(143)Thesis:Even though God is presented as "the One Who does", Paul presented Him in that light because "faith" in that truth is crucial to the outcome(s) of it.
Introduction:We have spent the last several weeks going over the biblical concept of sanctification and preservation. This evening we are going to look into Paul's claim that the actual accomplishment of those two objectives is "up to God".
I. The Specific Declarations.
A. In the opening statement of 5:23, it is "God Himself" who is the subject of the compound verbs.
B. Then the entire statement of 5:24 is a claim that the God Who calls is the One Who does.
II. The Specific Issues Involved.
A. In 5:23 Paul introduced both the "telos" and the "klaros" of God's labors.
1. The "telos" gives the objective: what God has in mind; the specific assignment(s) He plans to give to His child.
2. The "klaros" gives the setting: what God's mind is focused upon; the specific setting for the final outcome(s) of those plans in the future Kingdom to be introduced at the coming of "our Lord Jesus Christ".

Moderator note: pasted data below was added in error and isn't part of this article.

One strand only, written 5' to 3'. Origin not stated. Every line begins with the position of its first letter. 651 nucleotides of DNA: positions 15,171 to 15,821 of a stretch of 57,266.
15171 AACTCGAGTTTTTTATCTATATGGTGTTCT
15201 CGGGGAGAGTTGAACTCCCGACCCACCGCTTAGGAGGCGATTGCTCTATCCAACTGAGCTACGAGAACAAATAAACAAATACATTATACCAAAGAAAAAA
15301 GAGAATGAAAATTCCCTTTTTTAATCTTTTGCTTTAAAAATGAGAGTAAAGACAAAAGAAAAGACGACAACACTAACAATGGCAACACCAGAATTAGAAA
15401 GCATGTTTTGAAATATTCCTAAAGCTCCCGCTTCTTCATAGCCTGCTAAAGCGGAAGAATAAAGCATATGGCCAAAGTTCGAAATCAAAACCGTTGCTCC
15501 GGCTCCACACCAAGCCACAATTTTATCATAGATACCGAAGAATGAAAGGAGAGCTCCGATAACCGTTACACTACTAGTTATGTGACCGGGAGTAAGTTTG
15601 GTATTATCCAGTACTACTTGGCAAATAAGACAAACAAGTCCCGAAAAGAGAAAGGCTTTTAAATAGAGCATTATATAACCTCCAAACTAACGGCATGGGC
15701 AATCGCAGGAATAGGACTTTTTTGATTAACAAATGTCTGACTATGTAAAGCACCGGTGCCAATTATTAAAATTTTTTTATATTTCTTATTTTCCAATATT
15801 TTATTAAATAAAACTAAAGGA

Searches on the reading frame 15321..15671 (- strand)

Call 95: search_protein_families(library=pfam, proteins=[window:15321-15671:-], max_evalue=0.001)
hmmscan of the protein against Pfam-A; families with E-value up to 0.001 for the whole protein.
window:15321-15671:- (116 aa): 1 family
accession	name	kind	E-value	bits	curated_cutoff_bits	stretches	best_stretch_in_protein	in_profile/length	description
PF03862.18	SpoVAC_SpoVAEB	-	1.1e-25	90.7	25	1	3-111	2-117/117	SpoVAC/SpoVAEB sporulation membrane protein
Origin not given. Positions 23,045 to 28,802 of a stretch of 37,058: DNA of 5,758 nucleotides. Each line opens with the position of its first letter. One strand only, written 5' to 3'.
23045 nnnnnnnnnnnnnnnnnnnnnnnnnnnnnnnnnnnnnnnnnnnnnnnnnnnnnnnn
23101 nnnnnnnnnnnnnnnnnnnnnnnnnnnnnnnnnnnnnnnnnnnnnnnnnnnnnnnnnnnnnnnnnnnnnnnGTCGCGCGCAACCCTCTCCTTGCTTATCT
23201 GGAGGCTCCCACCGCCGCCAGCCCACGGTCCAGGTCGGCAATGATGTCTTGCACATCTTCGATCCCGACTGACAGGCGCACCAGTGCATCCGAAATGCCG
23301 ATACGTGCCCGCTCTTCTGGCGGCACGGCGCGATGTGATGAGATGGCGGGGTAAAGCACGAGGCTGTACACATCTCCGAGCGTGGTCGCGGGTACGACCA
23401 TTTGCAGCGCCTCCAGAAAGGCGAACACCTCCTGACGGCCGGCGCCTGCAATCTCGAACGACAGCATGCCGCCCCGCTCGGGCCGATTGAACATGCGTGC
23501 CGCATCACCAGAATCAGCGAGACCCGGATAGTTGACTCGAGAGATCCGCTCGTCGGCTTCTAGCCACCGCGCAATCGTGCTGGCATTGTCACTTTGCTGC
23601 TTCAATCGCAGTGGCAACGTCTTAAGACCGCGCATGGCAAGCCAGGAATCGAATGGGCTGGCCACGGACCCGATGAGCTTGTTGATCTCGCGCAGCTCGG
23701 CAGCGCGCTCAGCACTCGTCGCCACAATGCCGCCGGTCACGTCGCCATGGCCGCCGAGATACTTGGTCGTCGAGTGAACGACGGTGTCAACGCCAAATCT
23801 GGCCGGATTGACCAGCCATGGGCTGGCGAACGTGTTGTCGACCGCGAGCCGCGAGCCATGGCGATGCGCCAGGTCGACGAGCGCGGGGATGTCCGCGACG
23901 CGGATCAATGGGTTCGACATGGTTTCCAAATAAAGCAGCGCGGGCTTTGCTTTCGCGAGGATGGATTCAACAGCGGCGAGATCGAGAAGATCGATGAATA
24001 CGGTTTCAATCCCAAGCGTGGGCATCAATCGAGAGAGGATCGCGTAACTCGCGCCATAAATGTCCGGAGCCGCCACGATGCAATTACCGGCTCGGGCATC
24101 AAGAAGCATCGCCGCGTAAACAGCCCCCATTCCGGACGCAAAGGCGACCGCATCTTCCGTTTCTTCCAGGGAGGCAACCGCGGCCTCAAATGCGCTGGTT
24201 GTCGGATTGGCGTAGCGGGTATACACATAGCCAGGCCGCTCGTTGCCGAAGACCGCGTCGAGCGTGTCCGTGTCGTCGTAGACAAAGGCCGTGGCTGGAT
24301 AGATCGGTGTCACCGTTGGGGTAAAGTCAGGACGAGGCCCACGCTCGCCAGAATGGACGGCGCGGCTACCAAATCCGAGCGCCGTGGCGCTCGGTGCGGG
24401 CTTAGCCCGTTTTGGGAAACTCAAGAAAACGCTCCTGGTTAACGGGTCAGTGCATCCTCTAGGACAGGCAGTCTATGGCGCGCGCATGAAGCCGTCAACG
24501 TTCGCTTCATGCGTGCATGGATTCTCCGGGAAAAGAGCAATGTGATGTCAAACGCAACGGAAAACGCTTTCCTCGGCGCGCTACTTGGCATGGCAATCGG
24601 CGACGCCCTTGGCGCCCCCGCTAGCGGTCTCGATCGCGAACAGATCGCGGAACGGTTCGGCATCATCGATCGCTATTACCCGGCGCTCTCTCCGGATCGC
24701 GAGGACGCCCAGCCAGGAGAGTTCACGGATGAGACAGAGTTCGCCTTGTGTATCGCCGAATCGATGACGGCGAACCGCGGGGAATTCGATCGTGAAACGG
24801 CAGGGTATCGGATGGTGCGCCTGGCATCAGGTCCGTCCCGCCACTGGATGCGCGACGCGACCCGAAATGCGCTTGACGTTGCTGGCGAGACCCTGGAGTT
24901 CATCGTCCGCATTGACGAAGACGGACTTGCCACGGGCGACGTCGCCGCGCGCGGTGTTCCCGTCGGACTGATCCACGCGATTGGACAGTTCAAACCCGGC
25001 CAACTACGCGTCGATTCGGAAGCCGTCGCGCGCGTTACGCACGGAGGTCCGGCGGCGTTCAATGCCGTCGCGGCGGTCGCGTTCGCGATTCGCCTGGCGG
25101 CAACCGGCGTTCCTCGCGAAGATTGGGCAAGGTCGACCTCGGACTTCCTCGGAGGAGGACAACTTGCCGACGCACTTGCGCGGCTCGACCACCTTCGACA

B. In 5:24 Paul raises the two most critical issues that are involved in God's successful accomplishment of His objective in His setting.
1. Primary to the entire issue is God's identity as the One Who Calls.
a. This identity is critical because God's purposes are rooted in grace (Romans 9:11) as the root of God's determinative plans (Romans 11:1-6).
b. This identity is critical because there are multiple "calls" (the verb is present tense) presented in the Bible and the implication is that God "calls" when a particular situation "calls for" some special and specific input by Him to nudge things along the determined path.
1) There is a "call" (1 Timothy 6:12) to eternal life.
2) There are multiple "calls" (Paul's characterization of the verb in the present tense as in 2:12 and our current text) to specific issues (as in 4:7 where "uncleanness" in is view).
3) The point is that God is actively involved on at least a periodic basis in addressing our attitudes, choices, and actions.
2. Secondary to the issue is the believer's identity as a "believer".
a. The process of God's purposes are rooted in the necessity of trustworthiness and trust.
1) No kingdom involving persons can stand in the face of the lack of either.
2) Hebrews 11:6 makes it as plain as it can be that only "faith" pleases God.
b. The facts of the matter include the reality that "unbelief" does stymie the process; so much so that God will not tolerate it for long.
c. Paul would not have felt compelled to present God as "faithful" if "faith" were not a critical element in the way God's plans come to pass.
1) His statement is, in one sense, a "call to faith".
2) But his statement is more fundamentally a "declaration of truth" that God settles into the hearts of His people.